The first reliable biomarkers of powdery mildew infection in wheat have been identified by the E-orr research team of the ELKH Centre for Agricultural Research (ATK). In a paper published in the prestigious journal Science of the Total Environment, the researchers characterize 48 volatile compounds released into the environment of wheat infected with a fungal pathogen that is widespread worldwide. The long-term goal of research group E-orr (E-nose) working within the framework of a GINOP project is the development and application of a bioelectronic sensor – E-orr – for the sensitive detection of identified biomarkers in agriculture.
Higher-order organisms emit a large number of volatile organic compounds (VOCs) during their secondary metabolic reactions. These compounds are involved in several vital processes and play a role in understanding and diagnosing the progression of many serious diseases. Examples include the oncoknife for cancer, or canine or instrumental screening for coronavirus.
These volatile compounds are produced in large quantities during plant-pathogen interactions. The ATK E-orr research team identified and analysed 48 volatile compounds released into the environment of plants infected by powdery mildew. The researchers have shown that 3-6 of these compounds are produced by a fungus and can only be detected in infected plants, even before symptoms appear.
This has been shown to be true in three different years, following artificial infestation of several wheat varieties using different fungus species, and at different stages of development. Therefore, these compounds can be considered to be the first reliable biomarkers of powdery mildew infection. Since then, the researchers have been able to demonstrate this in real field conditions, on arable land – against a background of disturbance and complexity. Similar advanced work is being done on fusarium infections in wheat.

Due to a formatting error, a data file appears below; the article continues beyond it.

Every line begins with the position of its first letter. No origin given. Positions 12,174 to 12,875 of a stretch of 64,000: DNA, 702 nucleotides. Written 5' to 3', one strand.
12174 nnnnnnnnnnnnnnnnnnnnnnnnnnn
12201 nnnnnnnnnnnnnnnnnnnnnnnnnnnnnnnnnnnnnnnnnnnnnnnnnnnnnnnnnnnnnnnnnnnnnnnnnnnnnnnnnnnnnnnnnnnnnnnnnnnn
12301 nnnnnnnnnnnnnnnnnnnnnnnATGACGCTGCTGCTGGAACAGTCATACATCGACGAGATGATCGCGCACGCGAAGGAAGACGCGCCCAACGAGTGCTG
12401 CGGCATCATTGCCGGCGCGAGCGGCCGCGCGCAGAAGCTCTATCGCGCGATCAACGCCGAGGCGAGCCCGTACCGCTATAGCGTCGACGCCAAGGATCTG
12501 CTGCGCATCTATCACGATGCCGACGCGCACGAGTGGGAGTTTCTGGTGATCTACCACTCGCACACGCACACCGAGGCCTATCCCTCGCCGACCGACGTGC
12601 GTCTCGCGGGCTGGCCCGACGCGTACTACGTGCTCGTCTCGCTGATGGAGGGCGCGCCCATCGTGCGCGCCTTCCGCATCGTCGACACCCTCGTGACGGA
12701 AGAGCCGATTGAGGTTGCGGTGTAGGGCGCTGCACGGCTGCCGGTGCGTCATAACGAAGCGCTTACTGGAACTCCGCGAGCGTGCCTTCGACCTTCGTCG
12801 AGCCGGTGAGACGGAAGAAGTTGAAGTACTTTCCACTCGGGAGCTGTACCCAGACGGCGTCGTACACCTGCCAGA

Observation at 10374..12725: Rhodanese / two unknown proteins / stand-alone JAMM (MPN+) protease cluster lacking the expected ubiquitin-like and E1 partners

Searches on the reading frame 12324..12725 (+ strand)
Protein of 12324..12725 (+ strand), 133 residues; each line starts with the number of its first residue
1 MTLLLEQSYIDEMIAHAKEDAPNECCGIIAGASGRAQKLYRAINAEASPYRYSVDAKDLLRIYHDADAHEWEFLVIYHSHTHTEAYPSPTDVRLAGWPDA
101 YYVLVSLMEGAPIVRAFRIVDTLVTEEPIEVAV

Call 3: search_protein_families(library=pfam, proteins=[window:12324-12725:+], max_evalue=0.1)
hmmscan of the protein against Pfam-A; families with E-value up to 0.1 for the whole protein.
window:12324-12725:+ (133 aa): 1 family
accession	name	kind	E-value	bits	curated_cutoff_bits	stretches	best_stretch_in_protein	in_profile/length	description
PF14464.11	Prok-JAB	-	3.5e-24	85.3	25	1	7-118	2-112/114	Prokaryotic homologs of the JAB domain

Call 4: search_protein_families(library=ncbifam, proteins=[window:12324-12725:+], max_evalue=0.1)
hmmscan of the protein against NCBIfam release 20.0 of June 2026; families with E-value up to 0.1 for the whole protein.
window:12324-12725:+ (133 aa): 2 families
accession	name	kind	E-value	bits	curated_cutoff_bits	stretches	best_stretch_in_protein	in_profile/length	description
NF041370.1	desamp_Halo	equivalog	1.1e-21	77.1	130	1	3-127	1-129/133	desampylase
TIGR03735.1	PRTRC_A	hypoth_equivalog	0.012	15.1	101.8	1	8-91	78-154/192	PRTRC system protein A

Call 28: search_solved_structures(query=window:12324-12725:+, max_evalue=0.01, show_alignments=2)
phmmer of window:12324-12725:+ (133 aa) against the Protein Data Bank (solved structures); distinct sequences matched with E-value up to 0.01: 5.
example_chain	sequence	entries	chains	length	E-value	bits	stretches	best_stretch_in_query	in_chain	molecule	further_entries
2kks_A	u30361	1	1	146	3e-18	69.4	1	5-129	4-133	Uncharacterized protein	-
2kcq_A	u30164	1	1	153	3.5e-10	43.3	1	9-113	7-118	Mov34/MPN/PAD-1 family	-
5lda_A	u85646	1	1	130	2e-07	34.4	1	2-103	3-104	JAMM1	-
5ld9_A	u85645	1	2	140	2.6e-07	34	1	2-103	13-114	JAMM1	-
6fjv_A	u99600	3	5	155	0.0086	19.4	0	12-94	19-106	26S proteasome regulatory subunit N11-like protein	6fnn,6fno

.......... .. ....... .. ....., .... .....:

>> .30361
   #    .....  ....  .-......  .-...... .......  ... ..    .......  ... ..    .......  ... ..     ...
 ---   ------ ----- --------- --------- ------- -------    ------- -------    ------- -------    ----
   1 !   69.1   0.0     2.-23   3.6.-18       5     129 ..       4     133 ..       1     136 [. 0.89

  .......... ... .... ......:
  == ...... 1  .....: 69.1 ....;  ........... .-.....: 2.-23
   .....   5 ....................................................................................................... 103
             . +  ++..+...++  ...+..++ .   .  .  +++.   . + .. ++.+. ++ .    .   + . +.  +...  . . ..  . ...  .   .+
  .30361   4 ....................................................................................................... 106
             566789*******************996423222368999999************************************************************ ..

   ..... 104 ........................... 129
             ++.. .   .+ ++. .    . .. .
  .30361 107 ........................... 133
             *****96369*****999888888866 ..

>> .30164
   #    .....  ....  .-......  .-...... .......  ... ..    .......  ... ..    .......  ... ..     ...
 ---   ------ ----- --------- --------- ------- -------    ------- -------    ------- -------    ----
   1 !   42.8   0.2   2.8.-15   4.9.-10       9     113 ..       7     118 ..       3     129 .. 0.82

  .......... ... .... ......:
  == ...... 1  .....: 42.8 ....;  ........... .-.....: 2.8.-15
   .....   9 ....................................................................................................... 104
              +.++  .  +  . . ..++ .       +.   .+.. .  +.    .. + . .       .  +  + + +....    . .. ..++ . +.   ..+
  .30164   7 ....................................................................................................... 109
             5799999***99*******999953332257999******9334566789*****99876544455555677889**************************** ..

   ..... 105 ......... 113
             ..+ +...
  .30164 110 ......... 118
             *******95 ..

In nature, volatile substances released into the environment are very often bound by receptors on insect tentacles, which form the physical basis of the insects' known chemical communication. Based on these, the researchers' long-term goal is to develop and apply a bioelectronic sensor – E-orr – for the sensitive detection of identified biomarkers in agriculture. Simultaneously with this, the researchers are 'training' existing measurement datasets with artificial machine algorithms to make forecasting faster and more accurate than ever before.
More information: http://eorr.atk.hu/